It's our place as a society to ask questions and be very concerned about the fact that more and more people need medication to operate as normal human beings, especially when these medications are dangerous and/or addictive

          • c4ptnjack 58 days ago
            all of those things cause depression, leading to a nuerobiological effect needing the treatment
            • lm28469 57 days ago
              You forget the part where the treatments can cause addiction, sexual disorders, suicides, emotional issues, cardiovascular diseases, &c.

              These things are prescribed way too easily to people who have tons of others ways to get out of their issues without relying on these potentially dangerous drugs.

              Medication definitely has a place, but the current trend of over prescription is very alarming.

              It's so much more complex than "take that pill and you'll be happy", in lots of countries these things are prescribed by general practitioners without any kind of mental or lifestyle evaluation. You just show up there: "hey I feel down and anxious" and boom you go home with 6 months of xanax. In my country (France), 25% of people consume antidepressant in any given year, 12% are regular users, several studies concluded that out of these 25%, only 1/3rd have signs of depression [0], I know it's the same thing in other EU countries, and apparently also in the US [1]

              [0] https://www.slate.fr/monde/76468/depression-medecins-prescri...

              [1] https://archive.nytimes.com/well.blogs.nytimes.com/2013/08/1...

          • guerrilla 58 days ago
            Why do you think you know this? What do you base it on?
        • Silverback_VII 58 days ago
          Magnesium, zinc and fish oil supplements don't seem very hard to take. And what about a cold shower of 2 min each day? also easy to implement without much effort if one is willing to suffer a little bit.
          • guerrilla 58 days ago
            > Magnesium, zinc and fish oil supplements don't seem very hard to take.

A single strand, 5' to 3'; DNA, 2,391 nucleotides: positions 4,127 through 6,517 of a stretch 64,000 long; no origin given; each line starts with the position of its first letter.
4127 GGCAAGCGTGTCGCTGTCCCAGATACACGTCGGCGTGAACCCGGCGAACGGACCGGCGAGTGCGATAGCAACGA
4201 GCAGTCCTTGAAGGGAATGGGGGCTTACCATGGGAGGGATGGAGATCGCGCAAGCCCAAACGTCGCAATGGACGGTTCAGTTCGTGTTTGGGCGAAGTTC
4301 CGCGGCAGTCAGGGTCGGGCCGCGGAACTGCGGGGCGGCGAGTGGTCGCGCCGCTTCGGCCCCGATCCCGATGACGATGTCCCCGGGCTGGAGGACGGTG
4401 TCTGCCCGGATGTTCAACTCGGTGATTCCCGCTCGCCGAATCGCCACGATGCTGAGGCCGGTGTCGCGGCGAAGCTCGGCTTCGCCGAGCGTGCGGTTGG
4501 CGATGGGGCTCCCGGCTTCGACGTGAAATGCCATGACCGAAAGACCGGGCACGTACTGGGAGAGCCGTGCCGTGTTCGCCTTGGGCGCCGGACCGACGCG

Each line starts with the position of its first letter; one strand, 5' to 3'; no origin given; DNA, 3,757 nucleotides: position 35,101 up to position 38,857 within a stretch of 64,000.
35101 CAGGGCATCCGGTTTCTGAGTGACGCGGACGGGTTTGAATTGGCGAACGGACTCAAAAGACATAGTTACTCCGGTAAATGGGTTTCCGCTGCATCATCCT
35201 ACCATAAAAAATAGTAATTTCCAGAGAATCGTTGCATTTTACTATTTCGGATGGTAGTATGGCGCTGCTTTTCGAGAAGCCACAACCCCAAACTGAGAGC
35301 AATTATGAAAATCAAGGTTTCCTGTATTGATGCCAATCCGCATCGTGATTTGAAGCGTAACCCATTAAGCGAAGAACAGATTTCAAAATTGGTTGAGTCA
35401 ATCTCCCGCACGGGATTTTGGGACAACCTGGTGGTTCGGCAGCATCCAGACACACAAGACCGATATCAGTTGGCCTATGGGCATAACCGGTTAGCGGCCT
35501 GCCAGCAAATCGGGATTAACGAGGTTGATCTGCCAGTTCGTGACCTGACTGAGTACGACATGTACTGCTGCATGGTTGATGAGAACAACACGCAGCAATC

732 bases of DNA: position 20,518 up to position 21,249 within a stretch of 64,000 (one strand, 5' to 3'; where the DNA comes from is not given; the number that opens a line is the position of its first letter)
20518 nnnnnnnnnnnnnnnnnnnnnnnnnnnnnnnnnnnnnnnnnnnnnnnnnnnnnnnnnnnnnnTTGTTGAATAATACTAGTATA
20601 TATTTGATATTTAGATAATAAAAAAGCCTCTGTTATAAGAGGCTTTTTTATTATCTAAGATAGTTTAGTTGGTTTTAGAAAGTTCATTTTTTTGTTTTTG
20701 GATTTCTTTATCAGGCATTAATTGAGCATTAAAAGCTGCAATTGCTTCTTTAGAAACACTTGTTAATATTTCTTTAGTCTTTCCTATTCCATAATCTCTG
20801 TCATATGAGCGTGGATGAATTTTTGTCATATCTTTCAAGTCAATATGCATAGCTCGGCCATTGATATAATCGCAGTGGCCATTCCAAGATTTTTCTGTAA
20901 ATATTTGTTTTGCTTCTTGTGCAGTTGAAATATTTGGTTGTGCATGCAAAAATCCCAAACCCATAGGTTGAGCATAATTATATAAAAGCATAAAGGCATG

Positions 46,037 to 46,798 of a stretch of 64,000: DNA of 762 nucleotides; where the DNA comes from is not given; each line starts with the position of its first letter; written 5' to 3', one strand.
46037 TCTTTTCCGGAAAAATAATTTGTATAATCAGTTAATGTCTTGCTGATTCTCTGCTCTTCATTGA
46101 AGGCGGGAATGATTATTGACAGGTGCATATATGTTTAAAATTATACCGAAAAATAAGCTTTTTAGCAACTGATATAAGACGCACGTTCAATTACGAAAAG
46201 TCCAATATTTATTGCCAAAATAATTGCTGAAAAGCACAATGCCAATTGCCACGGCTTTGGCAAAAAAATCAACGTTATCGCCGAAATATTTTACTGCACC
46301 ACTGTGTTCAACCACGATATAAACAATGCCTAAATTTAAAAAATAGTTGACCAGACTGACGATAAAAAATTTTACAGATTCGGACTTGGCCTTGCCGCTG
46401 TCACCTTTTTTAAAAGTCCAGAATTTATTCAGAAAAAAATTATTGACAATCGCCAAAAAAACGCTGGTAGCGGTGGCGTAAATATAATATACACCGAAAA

Obviously people do that and it works for a handful, but rather ineffective in general.

            > willing to suffer a little bit.

            Yeah, no. That's definitely not something a seriously depressed person can do, I say as someone doing that now. People who suggest these things are completely out of touch with what depression means. You'd be lucky if they were taking shows at all.

            • Silverback_VII 58 days ago
              >but rather ineffective in general.

              Study with 22 people with major depression: "Treatment with both omega-3s was associated with a significant improvement in depression, with an average 64% drop in symptoms for the EPA group and 71% in the DHA group."


              • guerrilla 58 days ago
                > Study with 22 people

                i.e. worthless. DHA is being studied and has massive effects on inflammation but the science is definitely not there for depression. You need to adjust your epistemology if you are making decisions based on tiny studies like that.

                • hallway_monitor 58 days ago
                  Seems like 22 subjects is better than zero. One is better than zero so if it worked for one person that's probably worth trying for a second. I hate how people act like you can't try anything until it has had a study with thousands of people over years. Sure, that increases confidence but in most cases the study doesn't invent a treatment, it just adds trust in the effectiveness.